# Definition of a continuous function

1. Jun 12, 2010

### nicksauce

I am reading Schutz's "Geometrical methods of mathematical physics". He writes: "A map f:M->N is continuous at x in M if any open set of N containing f(x) contains the image of an open set of M." However, it seems to me that a more appropriate definition would be "... contains the image of a neighbourhood of x". Am I right, or am I missing something obvious?

2. Jun 12, 2010

### arildno

I would think that with Schutz's definition, you'll be able to PROVE that neighbourhoods around "x" must be included in those "open sets of M".

Note, for example, that a discontinuity of value at f(x) will prevent the existence of there being any open set of N about it. I think..

3. Jun 12, 2010

### nicksauce

Well the counter-example of the Schutz definition I'm thinking of would look something like this: http://imgur.com/ppE5t [Broken]

But maybe I need to think about it some more...

Last edited by a moderator: May 4, 2017
4. Jun 12, 2010

### Tedjn

Counterexample perhaps from R to R:
$$f(x) = \begin{cases} 1 & \text{if }x \in \mathbb{Q}\text{ and }x \geq 0, \\ 0 & \text{if }x \notin \mathbb{Q}\text{ and }x \geq 0, \\ 1 & \text{if }-1 < x < 0, \\ 0 & \text{if }x \leq -1. \end{cases}$$​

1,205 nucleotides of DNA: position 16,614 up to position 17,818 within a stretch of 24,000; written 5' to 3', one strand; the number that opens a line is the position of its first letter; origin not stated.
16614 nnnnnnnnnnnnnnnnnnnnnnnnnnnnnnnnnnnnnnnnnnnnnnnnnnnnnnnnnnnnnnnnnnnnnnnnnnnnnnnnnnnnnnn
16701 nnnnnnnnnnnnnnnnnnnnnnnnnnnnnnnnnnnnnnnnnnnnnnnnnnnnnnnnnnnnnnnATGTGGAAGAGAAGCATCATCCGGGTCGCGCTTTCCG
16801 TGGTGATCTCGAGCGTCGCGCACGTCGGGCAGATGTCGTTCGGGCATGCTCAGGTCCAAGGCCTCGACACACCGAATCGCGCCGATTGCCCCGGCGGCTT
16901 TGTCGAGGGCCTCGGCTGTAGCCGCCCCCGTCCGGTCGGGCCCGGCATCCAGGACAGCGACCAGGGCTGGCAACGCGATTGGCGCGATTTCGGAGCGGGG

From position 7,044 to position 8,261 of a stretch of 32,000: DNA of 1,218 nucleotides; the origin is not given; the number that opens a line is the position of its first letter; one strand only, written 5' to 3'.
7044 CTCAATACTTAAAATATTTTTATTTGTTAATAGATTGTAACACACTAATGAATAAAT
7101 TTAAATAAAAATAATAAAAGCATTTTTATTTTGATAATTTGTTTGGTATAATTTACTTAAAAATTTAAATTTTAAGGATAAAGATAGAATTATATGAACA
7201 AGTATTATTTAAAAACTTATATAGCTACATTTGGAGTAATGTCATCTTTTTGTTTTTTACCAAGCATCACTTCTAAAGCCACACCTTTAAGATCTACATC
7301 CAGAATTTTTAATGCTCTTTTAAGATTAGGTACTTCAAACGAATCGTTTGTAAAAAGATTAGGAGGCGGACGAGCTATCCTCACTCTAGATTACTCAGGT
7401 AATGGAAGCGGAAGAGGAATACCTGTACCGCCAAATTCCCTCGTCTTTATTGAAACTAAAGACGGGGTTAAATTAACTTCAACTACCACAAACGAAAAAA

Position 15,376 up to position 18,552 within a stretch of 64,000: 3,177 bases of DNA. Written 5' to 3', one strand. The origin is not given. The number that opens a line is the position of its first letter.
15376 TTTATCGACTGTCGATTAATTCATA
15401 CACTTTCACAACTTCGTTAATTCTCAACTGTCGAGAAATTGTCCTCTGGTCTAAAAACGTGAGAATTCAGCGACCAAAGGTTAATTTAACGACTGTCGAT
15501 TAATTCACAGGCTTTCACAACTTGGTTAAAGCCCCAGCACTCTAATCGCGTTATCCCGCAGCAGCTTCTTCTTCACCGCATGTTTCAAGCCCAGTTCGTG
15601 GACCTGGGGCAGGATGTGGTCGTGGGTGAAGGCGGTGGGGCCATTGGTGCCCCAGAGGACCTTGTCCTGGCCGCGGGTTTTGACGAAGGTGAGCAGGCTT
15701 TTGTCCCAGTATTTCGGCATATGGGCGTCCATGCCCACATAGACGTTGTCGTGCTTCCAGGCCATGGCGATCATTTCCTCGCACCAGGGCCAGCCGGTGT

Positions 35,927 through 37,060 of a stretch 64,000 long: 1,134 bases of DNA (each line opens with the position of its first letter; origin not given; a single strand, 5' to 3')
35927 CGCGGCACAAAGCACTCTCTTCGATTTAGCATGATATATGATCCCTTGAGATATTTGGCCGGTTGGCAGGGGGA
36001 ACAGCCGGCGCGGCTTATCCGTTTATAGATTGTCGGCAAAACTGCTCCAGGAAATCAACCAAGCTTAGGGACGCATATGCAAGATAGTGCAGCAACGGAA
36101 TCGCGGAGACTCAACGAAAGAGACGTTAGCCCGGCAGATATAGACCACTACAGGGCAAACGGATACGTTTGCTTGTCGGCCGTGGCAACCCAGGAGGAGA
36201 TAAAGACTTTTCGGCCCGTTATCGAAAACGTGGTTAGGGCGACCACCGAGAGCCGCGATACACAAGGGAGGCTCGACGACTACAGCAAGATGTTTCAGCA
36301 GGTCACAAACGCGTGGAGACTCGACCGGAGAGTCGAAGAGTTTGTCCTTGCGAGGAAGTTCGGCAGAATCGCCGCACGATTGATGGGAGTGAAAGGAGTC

According to the given definition, f(x) is continuous everywhere.

5. Jun 12, 2010

### Studiot

What if x is an isolated point of M?

Was the definition not so written to cater for this eventuality?

6. Jun 13, 2010

### snipez90

No, that's not the issue. Clearly if you consider continuity at x and then forget to require an open set about x to be contained in an arbitrarily small open set about f(x), you have a worthless definition. I'm pretty sure the author meant to say "A map f:M->N is continuous at x in M if any open set of N containing f(x) contains the image of an open set of x in M."

7. Jun 13, 2010

### Studiot

That would satisfy nicksauce' qualms, without introducing a neighbourhood.

However the original question was should a neighbourhood be introduced and I think I answered that point since I don't think an isolated point has a neighbourhood, although it is defined to be an open set, thereby satisfying your form of words.

I found, like others, it quite hard to get my head round this particular statement of continuity, which differs subtly from the topological one I am more used to.

So I think you may have cracked it.

8. Jun 13, 2010

### jostpuur

This is a simple counter example.

$$f:\mathbb{R}\to\mathbb{R}$$

$$f(x) = x,\quad\quad x\neq 0$$

$$f(0) = 1$$

With Euclidian topology, $f$ is not continuous at $x=0$. Now choose an arbitrary open set $V\subset\mathbb{R}$ such that $1\in V$ (that means $f(0)\in V$). You can find an open set $]1-\epsilon,1+\epsilon[$, such that $f(]1-\epsilon,1+\epsilon[)\subset V$, so $f$ should be continuous at $x=0$ according to the strange definition now.

9. Jun 13, 2010

### Landau

It is a mistake. But Schutz says it right at the following page (8):